Fuel cells represent an efficient way of converting hydrogen to electricity without generating harmful byproducts.
Current refueling operations at sea are risky, whereas the Electrolytic Cation Exchange Module would not require the addition of any more chemicals, owing to the efficient refueling properties.
The hope is that multiple fuel types can be extracted from sea water other than JP-5 jet fuel, such as LNG, CNG, and F-76 fuel.
As one of the technique’s inventors, U.S. Naval Reserve Commander Felice DiMascio commented,
“A ship’s ability to produce a significant fraction of the battle group’s fuel for operations at sea could reduce the mean time between refueling, and increase the operational flexibility and time on station. Reducing the logistics tail on fuel delivery with the potential to increase the Navy’s energy security and independence, with minimal impact on the environment, were key factors in the development of this program.”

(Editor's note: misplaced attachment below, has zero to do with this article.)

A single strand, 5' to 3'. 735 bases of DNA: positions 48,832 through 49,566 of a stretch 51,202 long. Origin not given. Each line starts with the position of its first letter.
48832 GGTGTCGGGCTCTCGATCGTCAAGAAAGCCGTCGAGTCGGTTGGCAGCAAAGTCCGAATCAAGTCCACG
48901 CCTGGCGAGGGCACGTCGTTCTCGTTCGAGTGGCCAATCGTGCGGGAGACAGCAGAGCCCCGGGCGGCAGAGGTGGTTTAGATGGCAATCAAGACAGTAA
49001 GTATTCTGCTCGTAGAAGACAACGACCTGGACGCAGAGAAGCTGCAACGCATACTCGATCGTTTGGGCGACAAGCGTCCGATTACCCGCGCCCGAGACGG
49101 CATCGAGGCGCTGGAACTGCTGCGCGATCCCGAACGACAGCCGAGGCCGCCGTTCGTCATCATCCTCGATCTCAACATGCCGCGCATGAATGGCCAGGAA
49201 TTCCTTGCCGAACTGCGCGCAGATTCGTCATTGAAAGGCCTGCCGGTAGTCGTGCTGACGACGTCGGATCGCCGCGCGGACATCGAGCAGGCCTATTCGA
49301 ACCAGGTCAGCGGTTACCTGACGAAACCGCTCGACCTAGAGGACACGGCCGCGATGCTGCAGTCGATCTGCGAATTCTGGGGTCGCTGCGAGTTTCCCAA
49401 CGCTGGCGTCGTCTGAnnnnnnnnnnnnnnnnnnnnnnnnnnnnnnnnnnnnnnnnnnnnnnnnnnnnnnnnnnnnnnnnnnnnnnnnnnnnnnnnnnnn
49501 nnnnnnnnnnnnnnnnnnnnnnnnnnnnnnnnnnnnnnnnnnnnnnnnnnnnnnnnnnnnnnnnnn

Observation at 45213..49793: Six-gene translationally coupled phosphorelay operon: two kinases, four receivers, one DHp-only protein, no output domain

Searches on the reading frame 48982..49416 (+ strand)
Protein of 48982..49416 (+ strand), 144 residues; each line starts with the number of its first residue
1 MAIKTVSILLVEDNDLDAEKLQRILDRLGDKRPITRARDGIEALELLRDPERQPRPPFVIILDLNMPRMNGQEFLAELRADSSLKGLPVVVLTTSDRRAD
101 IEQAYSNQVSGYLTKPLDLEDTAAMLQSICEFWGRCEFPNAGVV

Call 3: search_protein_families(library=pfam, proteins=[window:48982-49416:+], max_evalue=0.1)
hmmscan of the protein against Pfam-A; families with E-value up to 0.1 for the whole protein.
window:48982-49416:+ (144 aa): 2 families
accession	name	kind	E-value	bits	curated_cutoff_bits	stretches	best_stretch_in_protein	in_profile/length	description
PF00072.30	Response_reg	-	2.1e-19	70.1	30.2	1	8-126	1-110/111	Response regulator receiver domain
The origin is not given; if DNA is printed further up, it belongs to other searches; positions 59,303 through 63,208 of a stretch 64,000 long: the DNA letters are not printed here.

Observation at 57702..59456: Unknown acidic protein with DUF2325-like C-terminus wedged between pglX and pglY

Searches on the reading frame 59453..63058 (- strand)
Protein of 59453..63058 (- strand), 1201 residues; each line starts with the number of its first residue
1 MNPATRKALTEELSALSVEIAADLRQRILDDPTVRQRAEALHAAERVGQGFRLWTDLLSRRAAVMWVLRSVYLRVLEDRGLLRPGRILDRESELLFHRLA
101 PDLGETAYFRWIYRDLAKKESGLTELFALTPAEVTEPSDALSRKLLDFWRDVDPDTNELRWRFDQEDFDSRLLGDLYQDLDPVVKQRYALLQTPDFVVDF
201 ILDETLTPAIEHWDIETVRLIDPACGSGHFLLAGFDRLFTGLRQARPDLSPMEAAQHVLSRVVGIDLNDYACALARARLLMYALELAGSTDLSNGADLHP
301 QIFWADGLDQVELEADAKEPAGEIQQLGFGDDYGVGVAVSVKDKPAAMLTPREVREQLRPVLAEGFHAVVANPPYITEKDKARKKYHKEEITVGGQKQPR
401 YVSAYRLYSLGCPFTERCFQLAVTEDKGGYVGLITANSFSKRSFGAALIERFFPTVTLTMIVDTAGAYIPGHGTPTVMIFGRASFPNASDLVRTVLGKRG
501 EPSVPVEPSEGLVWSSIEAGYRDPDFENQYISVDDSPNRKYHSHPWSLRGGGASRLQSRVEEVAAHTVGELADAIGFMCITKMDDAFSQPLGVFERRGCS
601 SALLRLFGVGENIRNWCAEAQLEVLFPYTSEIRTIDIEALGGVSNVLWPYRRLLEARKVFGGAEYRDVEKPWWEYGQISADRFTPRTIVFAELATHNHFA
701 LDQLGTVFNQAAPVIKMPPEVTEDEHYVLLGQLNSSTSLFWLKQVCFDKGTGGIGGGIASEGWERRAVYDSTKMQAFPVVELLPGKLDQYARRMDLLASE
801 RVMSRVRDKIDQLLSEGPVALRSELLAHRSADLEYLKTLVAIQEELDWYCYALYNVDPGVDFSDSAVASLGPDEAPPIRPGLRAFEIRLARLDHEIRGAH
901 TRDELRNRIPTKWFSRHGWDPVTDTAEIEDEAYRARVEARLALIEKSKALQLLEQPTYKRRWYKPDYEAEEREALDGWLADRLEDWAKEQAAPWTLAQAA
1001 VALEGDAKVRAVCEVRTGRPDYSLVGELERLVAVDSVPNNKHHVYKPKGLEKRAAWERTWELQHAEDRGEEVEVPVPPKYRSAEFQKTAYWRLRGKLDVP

Progress has been made since earlier attempts of the module, which had produced a fraction of a gallon of fuel daily. The extraction technique happening in the Marine Corrosion Facility situated in Key West, Florida, is still undergoing changes until it is able to produce a gallon of fuel daily by the end of the year.
In addition, the Navy in conjunction with General Motors plans to power an autonomous mini-submarine with a GM-produced hydrogen fuel cell, which with its onboard energy storage of a 60-day endurance framework, works best.
At the Naval Surface Warfare Center, located in Maryland, the Naval Research Laboratory has already evaluated a prototype of the mini-submarine. It passed the necessary standards.